Appreciated your article today. It brought to mind something I observed in the Presidential election in my neck of the woods. My “neck of the woods” is a county in the Alabama-like Florida Panhandle. John McCain took 72% here and Mitt Romney got 75%. And yet, in 2012, the Obama people had an office in our small town (I think it was donated space), and there was an identifiable presence with signs, bumper stickers and such. In other words, the Obama supporters did not throw up their hands and ignore this area, even though they knew it was hopeless here. Still, their efforts may have squeezed out a few more votes for their candidate. And if you multiply that over several counties in Dixie-ish north Florida, well, you know the state was close and every vote counted.

Indeed; 74,309 votes, or one percentage point, in Florida.

One of the hot political books of last year was Sasha Issenberg’s The Victory Lab: The Secret Science of Winning Campaigns. The book alternated between fascinating anecdotes and a tough slog for me, as if Issenberg really wanted to tell a dramatic story about a punch of political scientists reviewing tables of data and trying to find differences of one or two percent in turnout. But just as if you’re rolling your eyes at another description of a data-crunching poli-sci geek as some convention-defying upstart, rebelling against the system as defiantly as Marlon Brando in The Wild One, you come across some bit of campaign experimentation that you think future campaigns ought to study.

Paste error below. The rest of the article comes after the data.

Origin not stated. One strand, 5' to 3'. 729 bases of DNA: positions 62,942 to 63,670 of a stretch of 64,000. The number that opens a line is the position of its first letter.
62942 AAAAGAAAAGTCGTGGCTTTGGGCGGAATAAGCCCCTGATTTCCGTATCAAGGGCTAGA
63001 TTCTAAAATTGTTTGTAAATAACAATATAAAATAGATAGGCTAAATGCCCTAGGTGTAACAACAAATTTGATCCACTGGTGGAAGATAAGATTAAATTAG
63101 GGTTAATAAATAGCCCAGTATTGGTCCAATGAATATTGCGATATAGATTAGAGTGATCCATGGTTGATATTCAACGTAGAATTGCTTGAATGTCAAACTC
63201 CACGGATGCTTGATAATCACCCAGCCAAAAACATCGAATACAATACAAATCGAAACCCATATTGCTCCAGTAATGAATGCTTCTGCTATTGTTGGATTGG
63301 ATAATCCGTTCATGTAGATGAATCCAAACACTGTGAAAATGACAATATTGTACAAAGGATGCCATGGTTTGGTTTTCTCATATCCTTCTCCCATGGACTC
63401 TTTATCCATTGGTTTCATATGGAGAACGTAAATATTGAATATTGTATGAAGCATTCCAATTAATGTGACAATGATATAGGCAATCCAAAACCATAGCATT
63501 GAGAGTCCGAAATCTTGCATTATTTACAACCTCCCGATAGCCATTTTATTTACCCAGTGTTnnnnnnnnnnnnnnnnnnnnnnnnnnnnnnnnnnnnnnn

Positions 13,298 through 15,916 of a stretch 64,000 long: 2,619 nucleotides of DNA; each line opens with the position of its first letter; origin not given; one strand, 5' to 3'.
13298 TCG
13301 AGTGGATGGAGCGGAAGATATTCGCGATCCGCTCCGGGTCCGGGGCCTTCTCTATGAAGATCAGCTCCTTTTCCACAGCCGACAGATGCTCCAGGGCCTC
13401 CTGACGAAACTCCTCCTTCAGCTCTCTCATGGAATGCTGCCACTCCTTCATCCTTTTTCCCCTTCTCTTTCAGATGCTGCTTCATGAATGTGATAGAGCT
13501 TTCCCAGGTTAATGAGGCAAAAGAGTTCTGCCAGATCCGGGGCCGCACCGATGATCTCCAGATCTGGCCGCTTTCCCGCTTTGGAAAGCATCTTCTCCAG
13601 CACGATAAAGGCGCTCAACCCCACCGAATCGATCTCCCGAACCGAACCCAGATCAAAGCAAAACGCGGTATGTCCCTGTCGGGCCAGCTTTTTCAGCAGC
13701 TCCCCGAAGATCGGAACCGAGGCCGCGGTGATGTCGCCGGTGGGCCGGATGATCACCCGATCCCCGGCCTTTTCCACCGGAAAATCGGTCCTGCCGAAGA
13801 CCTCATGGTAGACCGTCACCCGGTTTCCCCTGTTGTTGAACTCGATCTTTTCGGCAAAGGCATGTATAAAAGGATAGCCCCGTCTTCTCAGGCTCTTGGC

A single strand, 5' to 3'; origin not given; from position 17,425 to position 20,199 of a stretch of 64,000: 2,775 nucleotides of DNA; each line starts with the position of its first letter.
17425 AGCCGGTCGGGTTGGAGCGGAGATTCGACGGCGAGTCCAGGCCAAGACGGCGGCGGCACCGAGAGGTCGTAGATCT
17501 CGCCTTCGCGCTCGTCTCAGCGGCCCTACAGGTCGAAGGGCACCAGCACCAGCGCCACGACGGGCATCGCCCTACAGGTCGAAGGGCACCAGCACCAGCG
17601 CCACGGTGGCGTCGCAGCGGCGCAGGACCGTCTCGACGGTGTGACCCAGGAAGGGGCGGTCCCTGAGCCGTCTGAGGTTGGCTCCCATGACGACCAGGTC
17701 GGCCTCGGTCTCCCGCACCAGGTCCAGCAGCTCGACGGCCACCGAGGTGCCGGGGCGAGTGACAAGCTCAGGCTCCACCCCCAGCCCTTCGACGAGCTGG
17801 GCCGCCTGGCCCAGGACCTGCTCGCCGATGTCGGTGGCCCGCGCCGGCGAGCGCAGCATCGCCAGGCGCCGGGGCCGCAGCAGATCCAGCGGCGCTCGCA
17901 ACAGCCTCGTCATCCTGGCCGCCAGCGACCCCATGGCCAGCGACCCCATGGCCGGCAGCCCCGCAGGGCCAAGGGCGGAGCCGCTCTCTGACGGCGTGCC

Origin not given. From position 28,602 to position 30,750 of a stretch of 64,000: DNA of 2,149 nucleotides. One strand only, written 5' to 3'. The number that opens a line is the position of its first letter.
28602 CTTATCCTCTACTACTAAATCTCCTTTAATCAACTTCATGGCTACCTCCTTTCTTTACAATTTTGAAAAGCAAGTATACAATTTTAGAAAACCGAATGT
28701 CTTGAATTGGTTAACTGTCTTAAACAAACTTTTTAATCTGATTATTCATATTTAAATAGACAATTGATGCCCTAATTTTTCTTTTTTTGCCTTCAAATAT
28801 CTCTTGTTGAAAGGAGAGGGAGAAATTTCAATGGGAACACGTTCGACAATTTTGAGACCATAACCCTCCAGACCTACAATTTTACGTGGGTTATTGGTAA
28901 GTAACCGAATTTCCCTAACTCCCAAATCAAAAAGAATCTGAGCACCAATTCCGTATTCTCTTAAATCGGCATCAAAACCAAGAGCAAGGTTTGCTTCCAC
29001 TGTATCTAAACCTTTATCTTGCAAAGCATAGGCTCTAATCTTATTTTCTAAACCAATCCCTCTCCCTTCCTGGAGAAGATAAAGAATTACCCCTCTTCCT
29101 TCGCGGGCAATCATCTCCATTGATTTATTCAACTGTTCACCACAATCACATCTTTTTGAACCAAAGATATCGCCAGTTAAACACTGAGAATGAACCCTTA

In a chapter about Rick Perry’s 2006 gubernatorial campaign, Issenberg writes that the campaign agreed to randomize the schedule of visits, to see if there was some measurable impact from each campaign stop. They began the campaign at Texas Tech’s pavilion in Lubbock and then moved on to Addison outside Dallas, where he visited a Texas Instruments plant under construction, then on to Tyler and Beaumont, and so on.

When [data-researching academic and Perry campaign consultant Daron] Shaw reviewed the local media, he saw that Perry’s physical presence had a remarkable ability to drive coverage. In the twelve media markets Perry visited, he earned a report on the evening TV news in nine of them and a story in the next morning’s newspaper in all twelve. And unlike the stories produced by the Austin bureaus of the big Texas papers, which Perry’s aides often felt were unfair to their boss, the local coverage of his trips was almost exclusively positive. When Shaw coded the stories in all twelve markets on a five point scale on how good they made Perry look, they found that the campaign stop warmed the tone of the coverage in all but one. In the eight control markets Perry didn’t visit, the governor was barely covered in the media during the same period.